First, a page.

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Is it possible to be a good Houstonian and not go bonkers for crawfish every year? I would argue yes, only because I consider myself to be a good Houstonian, and, let’s just say, at the few boils I’ve been to, corn and potatoes have been my best friend.

But when we decided to do a whole cover feature on crawfish—a no-brainer, given the insatiable appetite for the crustacean shared by seemingly every other resident of the Bayou City—I knew it was time to give this regional delicacy another try.

So I asked an expert, Houstonia managing editor Katharine Shilcutt, to take me to the most Houstonian of all Houston crawfish joints for lunch—her choice. Given the reins, she picked a Viet-Cajun place over a straight Cajun one, citing its approachability: LA Crawfish inside 99 Ranch Market off I-10.

“I love 99 Ranch because you can get tiny chairs, suitcases shaped like pandas, and pineapples all in one spot,” she observed as we made our way through the market’s mini-mall to the little restaurant, where we placed an order for a pound of crawfish with garlic butter, plus a dozen wings—half Thai tamarind, half five-spice basil.

We’d barely put our plastic tablecloth down when it all arrived to the table. Soon, I was following Katharine’s lead, pulling each tail back, twisting it, and eating the meat. If I didn’t love the taste, I definitely did like it, up until she started chatting about how much she likes the heads, as well as the…innards.

I know, I know—if I’m going to eat an animal, I might as well eat the whole thing. I get that in theory. But it can be a little tough in practice. I set the crustacean I’d been working on down. By the end of the meal, Katharine had a much larger pile of crawfish shells than I did, while I’d obliterated the tamarind wings (I’ll be dreaming about those, no question).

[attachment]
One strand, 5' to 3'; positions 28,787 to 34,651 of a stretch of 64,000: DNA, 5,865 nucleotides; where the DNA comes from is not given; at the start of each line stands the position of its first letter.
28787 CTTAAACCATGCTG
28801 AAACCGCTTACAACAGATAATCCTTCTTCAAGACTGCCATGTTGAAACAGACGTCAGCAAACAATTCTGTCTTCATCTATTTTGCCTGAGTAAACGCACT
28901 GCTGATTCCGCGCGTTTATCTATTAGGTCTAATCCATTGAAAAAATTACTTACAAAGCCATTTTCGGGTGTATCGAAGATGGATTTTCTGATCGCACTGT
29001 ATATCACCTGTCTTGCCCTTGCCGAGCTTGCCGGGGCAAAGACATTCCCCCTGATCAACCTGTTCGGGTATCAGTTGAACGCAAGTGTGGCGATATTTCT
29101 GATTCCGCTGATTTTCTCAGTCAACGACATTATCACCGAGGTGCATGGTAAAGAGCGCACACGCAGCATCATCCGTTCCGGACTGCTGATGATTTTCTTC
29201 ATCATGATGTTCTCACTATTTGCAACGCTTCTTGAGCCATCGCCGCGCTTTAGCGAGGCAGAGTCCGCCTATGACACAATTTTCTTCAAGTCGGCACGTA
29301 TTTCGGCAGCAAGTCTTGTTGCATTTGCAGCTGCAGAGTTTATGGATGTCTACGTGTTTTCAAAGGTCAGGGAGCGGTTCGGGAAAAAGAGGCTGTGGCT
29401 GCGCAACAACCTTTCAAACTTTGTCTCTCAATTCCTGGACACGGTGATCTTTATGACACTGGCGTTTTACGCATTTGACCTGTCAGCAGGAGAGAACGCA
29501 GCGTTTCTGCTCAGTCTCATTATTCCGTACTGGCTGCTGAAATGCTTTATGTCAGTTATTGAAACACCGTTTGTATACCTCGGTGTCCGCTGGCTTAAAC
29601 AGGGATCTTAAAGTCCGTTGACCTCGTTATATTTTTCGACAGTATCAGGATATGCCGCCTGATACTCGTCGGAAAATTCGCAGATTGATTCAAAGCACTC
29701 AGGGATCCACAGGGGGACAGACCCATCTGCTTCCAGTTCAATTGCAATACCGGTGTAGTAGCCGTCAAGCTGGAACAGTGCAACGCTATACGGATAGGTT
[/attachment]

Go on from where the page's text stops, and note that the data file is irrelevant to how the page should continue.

My very un-Houstonian squeamishness aside, I still rate the experience a ten. It was fun catching up on our lives as we worked our way through the meal, and to feel like I was finally in on such a well-loved local tradition.

I have an uncle who doesn’t like tomatoes. Still, every year when they’re in season, he eats a few slices with Russian dressing, just to make sure things haven’t changed. He does this because, seeing others’ enjoyment, he knows he’s missing out. I think I’ll follow his lead and try crawfish again soon. As I work up to that, I’ll have plenty of inspiration, right here, in this very magazine.

As for the rest of you crawfish fanatics: Is “bonkers-er” a word? Can I coin it here? Because, with this awesome issue in hand, that’s what all y’all will be.

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